Tom Garrity

Transparency and Accountability

In Crisis Communication on July 15, 2009 at 1:40 am

transpaccessYou are accused of wrong doing.  You are named in an indictment.  Your name shows up in a “tell all book” about steroids in sports.  What do you do?

Building/maintaining trust is a three part approach.

The first key to building/maintaining trust is to be truthful.  Shortly after South Carolina’s Governor was caught-up in lies over his schedule and personal relationships, reporters around the country started asking for the schedules of various public officials.  Access to public schedules is peeling back the first layer of the onion.  Providing access to private schedules and commentary about the activities only increases the level of transparency.

The second key to building/maintaining trust is found in communicating directly with your audience.   Be accessible.  Communicate in a timely manner directly with them.  The Governor of Alaska is taking this to an extreme.  In announcing her resignation from office, she announced through the general media then pushed her comments through to her “friends” on FaceBook, providing her message direct and unfiltered.

The third key is timing.  Timing is everything.  You can be transparent and accessible, but if it is after the fact, your efforts are disingenuous.  Case and point, let’s take a quick look at Roger Clemens.  The baseball great was named in a “tell all” book where he was accused of taking steroids.  His immediate criticism of the claims was to be expected, but he didn’t provide anything to support to his innocence.  He used an attorney to speak on his behalf and then tried to use his star power on Capitol Hill to try and divert attention prior to his testimony before a Senate subcommittee.  He could have helped his case by releasing his calendar and personal medical records (even just blood tests) to refute claims of where he was and what he was doing.  That suggested approach is extreme but, if he had nothing to hide, it would have helped to turn the tide more than using attorneys and ‘he said she said” defenses.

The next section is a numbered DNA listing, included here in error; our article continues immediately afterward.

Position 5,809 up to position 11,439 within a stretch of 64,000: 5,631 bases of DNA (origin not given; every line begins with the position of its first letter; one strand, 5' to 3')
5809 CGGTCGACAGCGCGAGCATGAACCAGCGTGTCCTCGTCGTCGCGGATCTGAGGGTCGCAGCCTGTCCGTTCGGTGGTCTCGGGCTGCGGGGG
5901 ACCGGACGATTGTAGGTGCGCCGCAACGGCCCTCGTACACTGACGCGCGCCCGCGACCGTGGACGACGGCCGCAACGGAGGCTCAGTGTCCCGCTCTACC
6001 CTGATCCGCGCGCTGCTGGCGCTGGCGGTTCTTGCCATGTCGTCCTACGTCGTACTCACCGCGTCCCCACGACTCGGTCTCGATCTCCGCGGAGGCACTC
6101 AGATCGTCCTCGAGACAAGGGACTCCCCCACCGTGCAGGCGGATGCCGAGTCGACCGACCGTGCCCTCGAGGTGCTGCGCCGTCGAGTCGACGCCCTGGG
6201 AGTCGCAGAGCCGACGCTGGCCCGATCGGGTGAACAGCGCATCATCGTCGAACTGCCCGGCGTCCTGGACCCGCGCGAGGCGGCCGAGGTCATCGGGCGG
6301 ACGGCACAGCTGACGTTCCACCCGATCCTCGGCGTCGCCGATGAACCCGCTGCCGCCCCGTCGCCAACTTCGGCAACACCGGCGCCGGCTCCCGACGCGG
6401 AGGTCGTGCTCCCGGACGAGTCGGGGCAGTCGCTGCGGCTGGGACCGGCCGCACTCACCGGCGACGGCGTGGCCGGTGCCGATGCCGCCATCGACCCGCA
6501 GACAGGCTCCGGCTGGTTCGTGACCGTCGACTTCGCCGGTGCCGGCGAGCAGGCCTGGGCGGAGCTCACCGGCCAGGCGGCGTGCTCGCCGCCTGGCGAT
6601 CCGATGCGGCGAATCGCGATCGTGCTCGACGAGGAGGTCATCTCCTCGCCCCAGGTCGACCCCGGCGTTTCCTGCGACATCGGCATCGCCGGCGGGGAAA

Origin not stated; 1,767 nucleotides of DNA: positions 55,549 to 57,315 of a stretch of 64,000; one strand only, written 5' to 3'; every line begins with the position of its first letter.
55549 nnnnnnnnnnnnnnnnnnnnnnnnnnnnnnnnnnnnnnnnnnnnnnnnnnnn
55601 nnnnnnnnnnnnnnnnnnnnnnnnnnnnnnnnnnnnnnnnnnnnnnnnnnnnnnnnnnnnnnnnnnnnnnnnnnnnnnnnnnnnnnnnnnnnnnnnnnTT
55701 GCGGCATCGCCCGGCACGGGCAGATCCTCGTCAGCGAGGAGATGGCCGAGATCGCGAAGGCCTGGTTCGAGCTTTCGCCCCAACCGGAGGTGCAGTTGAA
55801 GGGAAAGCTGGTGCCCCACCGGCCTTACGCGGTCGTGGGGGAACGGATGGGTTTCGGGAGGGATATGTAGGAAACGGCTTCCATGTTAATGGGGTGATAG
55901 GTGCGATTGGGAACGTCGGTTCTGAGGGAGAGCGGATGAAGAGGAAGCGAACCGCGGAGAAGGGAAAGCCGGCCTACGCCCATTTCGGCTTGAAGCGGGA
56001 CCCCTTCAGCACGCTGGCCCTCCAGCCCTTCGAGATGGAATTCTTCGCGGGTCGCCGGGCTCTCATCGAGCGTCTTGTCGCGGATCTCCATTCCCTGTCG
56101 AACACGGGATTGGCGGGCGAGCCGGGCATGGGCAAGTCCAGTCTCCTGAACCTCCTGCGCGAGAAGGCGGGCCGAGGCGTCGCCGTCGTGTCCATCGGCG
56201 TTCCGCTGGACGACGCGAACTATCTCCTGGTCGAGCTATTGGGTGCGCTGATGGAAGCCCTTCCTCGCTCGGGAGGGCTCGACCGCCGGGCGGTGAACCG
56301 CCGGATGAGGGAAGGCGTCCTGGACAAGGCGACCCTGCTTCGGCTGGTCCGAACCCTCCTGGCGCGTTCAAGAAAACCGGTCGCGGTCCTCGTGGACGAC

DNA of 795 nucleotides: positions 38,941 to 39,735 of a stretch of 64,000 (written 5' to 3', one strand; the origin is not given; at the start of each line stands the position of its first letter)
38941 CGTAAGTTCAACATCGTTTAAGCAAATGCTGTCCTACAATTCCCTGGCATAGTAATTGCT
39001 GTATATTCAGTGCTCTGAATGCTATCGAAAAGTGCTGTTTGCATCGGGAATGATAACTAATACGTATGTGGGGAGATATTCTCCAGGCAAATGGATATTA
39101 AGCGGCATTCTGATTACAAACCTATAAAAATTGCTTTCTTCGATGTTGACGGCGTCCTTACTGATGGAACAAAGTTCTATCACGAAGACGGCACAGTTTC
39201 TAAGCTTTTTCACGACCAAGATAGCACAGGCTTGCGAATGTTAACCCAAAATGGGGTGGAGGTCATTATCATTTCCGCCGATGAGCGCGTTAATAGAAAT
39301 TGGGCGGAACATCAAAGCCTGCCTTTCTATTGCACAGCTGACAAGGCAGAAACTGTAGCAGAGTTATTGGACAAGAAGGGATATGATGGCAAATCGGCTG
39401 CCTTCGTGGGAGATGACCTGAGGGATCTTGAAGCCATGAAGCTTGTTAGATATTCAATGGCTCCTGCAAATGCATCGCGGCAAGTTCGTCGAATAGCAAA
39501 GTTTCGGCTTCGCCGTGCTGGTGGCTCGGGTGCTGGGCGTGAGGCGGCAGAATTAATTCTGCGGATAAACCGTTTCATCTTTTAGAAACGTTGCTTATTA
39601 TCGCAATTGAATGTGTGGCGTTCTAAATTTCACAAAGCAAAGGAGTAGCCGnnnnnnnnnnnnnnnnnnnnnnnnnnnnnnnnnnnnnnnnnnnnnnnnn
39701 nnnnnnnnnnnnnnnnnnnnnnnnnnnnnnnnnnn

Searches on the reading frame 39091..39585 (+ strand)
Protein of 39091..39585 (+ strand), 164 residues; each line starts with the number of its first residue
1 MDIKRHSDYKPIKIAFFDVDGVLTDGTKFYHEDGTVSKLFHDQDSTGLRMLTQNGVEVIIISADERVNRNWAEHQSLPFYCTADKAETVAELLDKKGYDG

Being truthful/transparent, accessible and timely in your positioning and response will help determine how long you will find yourself in the midst of the public spotlight.

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